Mom helped make light of the situation, moving with us to comply.  They took Caroline's prints, rolling each of her 5-year-old fingers in the ink, then on the paper.  Then mine. 

Then came Mom's turn. They rolled her fingers, and then stared at the page.

Muttering commenced.

They looked at the fair-complectioned, slight woman, and edged menacingly closer to her.

"Do it again."

They tried again.  And then again.  At this point, they are getting more and more hostile, and Dad finally stepped in again.  "What is going on here?"

"Your 'wife' has burned off her fingerprints to avoid detection!"

Mom and Dad both looked down at the paper, and the smudges for each of the fingerprints was completely free of any ridges.  No identifying marks - no whorls, loops or lines of any kind.


Mom looked over at Dad, and said, "How often do YOU use lye soap to do washing?"

Dad turned back to the bureaucrat, and explained what had happened.  Explained that Mom was not an international fugitive.  Explained and argued, and finally we got out of there.

I thought of this episode from the distant past this week because I am finding some of my surroundings caustic.  There are things around me that eat away at the very thing that distinguishes me from every other soulless bureaucrat in the world.  The high points get worn down, and the whorls that make me interesting get muted.

But then, at the very point at which I feel that my individuality is gone, I look around and the people I love go to bat for me.  They argue that they know me - that I am not a fugitive.  That I am loved, and that the lack of fingerprints do not mean that I am faceless.

And I look back and smile to think that somewhere in Brasilian bureaucracyland, enshrined in some little folder, is a study of black and white of my fingerprints.

Thursday, May 14, 2015

All Abuzz

Thursday morning, May 14.

The bees are calling me.

Since 2001, I have wanted to keep bees.  One of my informants in Yucatan let me help 'castrar' his hive, and I have been hooked ever since.

A couple of years ago, a swarm took up residence in the column on the front of my house, and I loved it.  After a whole day of workstress, I would come home, step onto the front porch to check the mail, and feel the soothing hum of bees in my column.  Stress would just leak away. I would greet them, say hello, and watch the comings and goings for just a few minutes.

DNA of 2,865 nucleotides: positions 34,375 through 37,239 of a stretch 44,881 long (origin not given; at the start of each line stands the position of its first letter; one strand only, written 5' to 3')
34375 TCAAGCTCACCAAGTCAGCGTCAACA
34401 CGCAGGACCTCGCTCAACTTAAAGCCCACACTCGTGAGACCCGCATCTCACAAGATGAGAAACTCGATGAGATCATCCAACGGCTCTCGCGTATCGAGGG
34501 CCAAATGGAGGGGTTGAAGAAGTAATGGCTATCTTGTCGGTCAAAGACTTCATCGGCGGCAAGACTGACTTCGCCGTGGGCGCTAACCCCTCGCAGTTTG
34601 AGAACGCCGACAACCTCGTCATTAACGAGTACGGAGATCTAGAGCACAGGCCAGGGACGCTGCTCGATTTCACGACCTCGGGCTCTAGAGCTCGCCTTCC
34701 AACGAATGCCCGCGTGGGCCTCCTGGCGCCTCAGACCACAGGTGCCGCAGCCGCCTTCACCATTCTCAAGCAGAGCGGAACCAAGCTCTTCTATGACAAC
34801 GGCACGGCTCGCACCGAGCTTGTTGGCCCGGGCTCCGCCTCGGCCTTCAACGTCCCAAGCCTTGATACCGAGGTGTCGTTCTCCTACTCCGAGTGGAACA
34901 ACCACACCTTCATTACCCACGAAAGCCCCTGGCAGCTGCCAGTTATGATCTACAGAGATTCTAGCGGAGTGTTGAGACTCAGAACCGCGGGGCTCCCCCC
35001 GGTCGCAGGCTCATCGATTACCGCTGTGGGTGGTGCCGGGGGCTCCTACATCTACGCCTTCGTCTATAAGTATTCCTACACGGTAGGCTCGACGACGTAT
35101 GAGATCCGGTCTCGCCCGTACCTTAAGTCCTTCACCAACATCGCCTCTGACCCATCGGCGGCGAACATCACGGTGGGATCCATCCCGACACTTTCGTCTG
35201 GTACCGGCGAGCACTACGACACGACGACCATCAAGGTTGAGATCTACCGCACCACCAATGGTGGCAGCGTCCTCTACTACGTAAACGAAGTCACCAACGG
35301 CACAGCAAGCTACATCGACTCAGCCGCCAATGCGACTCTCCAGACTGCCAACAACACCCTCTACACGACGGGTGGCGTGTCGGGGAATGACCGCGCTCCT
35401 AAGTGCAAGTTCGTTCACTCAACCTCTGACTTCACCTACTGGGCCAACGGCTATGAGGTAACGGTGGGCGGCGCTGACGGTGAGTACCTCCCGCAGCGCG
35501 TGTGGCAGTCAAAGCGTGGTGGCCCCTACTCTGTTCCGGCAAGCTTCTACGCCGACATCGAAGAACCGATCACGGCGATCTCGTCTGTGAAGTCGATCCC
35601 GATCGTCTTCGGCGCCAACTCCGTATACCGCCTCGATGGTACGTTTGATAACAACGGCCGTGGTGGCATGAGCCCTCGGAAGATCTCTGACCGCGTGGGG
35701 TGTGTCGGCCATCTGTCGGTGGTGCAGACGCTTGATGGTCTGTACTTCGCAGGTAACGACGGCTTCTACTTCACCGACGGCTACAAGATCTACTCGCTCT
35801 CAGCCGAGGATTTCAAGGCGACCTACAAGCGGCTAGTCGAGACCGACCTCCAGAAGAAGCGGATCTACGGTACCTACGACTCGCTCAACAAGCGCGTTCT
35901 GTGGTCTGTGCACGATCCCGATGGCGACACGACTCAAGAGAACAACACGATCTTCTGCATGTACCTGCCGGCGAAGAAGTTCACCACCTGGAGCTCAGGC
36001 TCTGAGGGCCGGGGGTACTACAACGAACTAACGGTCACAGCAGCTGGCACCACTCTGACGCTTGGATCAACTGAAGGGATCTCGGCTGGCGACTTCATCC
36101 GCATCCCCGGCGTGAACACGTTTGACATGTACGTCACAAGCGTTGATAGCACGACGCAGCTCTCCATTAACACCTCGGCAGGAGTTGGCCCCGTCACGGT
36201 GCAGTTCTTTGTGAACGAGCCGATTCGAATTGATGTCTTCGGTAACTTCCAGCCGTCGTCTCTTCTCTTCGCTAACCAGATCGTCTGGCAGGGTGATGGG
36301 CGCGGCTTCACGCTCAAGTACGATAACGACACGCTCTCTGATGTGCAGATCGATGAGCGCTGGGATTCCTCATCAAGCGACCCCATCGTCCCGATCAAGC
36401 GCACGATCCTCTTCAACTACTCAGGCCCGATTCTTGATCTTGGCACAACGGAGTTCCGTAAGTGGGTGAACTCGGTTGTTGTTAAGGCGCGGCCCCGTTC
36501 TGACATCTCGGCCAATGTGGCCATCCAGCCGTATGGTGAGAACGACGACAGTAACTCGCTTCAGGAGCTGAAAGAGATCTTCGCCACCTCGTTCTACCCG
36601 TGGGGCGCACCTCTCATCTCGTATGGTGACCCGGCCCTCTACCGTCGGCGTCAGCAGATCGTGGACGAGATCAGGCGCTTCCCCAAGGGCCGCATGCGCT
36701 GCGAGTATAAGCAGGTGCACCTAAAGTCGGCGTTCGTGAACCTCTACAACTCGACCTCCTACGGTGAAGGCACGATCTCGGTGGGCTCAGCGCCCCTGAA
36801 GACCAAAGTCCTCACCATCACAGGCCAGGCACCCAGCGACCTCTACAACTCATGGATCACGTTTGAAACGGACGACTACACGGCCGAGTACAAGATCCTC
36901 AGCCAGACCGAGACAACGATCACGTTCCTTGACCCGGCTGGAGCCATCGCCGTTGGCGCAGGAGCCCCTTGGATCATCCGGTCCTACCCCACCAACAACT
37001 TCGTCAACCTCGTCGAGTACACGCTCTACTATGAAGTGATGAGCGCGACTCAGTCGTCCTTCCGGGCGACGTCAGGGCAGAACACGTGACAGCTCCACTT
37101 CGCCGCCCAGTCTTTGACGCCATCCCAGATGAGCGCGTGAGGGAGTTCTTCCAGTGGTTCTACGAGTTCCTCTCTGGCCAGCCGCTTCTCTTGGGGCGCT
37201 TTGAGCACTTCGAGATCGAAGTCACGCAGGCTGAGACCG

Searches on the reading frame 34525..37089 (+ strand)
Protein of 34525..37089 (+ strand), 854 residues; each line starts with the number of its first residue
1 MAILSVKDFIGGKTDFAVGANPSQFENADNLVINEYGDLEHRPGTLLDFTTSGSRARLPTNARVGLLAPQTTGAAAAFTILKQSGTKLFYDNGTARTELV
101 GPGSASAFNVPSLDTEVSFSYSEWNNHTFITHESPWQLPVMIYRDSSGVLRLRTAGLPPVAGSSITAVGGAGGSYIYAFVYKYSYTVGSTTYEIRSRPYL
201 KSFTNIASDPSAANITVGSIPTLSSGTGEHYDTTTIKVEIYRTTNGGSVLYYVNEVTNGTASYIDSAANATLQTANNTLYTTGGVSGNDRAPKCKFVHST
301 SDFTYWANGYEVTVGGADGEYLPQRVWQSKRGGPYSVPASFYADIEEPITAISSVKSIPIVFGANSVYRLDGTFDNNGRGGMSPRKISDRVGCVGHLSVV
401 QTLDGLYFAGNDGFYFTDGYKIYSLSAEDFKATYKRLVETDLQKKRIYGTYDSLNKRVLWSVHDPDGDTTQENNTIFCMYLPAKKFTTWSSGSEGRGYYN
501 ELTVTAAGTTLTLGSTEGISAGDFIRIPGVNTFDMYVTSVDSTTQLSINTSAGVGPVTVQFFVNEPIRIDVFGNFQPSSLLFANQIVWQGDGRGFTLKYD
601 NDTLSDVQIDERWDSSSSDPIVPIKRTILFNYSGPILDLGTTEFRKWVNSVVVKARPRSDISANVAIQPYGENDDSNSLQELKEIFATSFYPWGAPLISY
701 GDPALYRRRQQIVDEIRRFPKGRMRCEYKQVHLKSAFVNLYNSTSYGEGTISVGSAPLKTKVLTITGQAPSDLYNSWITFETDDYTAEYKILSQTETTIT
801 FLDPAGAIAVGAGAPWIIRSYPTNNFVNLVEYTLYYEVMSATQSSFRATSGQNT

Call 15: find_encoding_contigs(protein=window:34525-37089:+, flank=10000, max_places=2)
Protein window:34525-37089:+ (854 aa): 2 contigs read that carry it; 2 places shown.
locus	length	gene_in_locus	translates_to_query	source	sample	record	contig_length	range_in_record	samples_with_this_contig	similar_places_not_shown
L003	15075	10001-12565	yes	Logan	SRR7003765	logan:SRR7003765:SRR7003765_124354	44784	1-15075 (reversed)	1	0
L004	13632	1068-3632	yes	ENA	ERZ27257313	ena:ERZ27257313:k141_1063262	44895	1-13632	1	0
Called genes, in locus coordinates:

I know that my reaction is atypical.  But I always have nervous energy running through me..... except when I am around bees. And then my heart rate drops, my breathing slows, and my muscles unclench.

Eventually, my wife reminded me of how atypical (abnormal, I believe she said) my reaction is.  After a couple of bees had chased her off the porch, she said that an eviction notice was in order. So I built a bee-vac (a shop vac connected to a bucket with an extra hose) and bought a smoker.  And I climbed the ladder and sucked the bees out of the column capital and into the bucket.

It was a catch-and-release approach - after capturing the queen and removing all of her servants, I relocated them to the batture. (And then I did it again, twice, as the servants continued to return to HQ from the field).

One of my projects has a beehive under the trailer used as a field office.  I am headed today see if I can remove them with the same ease as the first.

Friday, May 15.
Apparently, the first thing you disconnect when you are going to move a work trailer?
The electricity.  Who knew? (I suppose I need to make a donation to the priest).  And so, when I went to connect my shop-vac-turned-bee-vac into the outlet, I end up with no juice.  No vaccuum means no bees in the bucket.   So all I could do was go and hang out with them a little bit before going home.